Hillary Clinton’s campaign manager said Sunday that the Brexit vote was “very instructive,” but he doesn’t want to “create too many false equivalencies between a referendum overseas about an economic union and a vote here in the United States for president.”
Donald Trump said at a press conference while visiting his Scotland golf course that he saw a “big parallel” between the British vote to leave the European Union and the U.S. campaign cycle.
“People want to take their country back. They want to have independence, in a sense, and you see it with Europe, all over Europe. You’re going to have more than just — in my opinion, more than what happened last night, you’re going to have, I think many other cases where they want to take their borders back. They want to take their monetary back,” Trump said. “They want to take a lot of things back. They want to be able to have a country again. So, I think you’re going have this happen more and more.I really believe that, and I think it’s happening in the United States. It’s happening by the fact that I’ve done so well in the polls.”
Clinton campaign manager Robby Mook told Fox News Sunday that there’s a similarity in the “feeling of the electorate.”
“Voters here in the United States are incredibly frustrated. There aren’t enough new jobs getting created, wages aren’t rising. So, people are very, very frustrated. And the next president is going to have to address that issue. And I think this — the Brexit event is actually very instructive. And I think voters were taking stock of how both candidates responded to the situation,” Mook said, adding that his candidate “came out very quickly, obviously said that the voters had spoken — but said that we need to make sure that middle-class family savings, hard-earned savings, aren’t affected by what happened.”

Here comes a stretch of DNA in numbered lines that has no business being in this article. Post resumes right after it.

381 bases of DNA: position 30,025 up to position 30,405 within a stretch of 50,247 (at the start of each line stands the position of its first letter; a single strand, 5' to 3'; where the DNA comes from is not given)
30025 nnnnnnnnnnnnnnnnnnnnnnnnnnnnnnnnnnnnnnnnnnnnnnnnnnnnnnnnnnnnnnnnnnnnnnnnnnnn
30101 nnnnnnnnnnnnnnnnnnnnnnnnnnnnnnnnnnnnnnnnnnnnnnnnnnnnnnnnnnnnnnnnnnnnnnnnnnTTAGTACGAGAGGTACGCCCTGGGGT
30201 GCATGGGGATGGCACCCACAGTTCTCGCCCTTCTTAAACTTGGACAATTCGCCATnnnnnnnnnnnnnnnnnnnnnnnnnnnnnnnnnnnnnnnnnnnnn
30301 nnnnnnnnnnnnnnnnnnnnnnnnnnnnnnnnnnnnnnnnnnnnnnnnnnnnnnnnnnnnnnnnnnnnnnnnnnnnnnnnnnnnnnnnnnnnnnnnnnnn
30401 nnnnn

“In complete contrast, Donald Trump went out, talked about his golf course, all the fancy plumbing at his resort, and said that he was actually glad that the British pound was plummeting because it would help his bottom line,” he said. “You know, there’s a real contrast here. Hillary Clinton looks at this through the lens of how it’s going to affect middle-class families, Donald Trump through the lens of how it will help his bottom line.”
Trump’s campaign manager, Paul Manafort, told NBC the issue is “people taking back control.”
“Obviously, people feeling that their government is responsive to them is in the best interest of the United States. It’s in the best interest of the UK It’s in the best interest of countries all over the world,” Manafort said. “…Total arrogance that we know better, even though we lost, than the people of Britain, that’s exactly the arrogance that Donald Trump is talking about and that Hillary Clinton represents and is going to be the basis for the campaign this fall.”
Clinton’s campaign put out an ad this past weekend criticizing Trump’s Brexit response. “Every president is tested by world events, but Donald Trump thinks about how his golf resort can profit from them,” a narrator says.
Manafort called it “an example again of the tone deafness of the Clinton campaign.”
“Hillary Clinton is ignoring the reality because she’s part of the establishment. She can’t get away from the fact that she is part of the problem that’s being rejected,” he said. “So when she tries to distract with commercials like this, she’s once again showing that she is absolutely afraid of the consequences of what Brexit represented and what the Trump phenomenon in the primaries represented, which is historic numbers of people voting for change against the establishment.”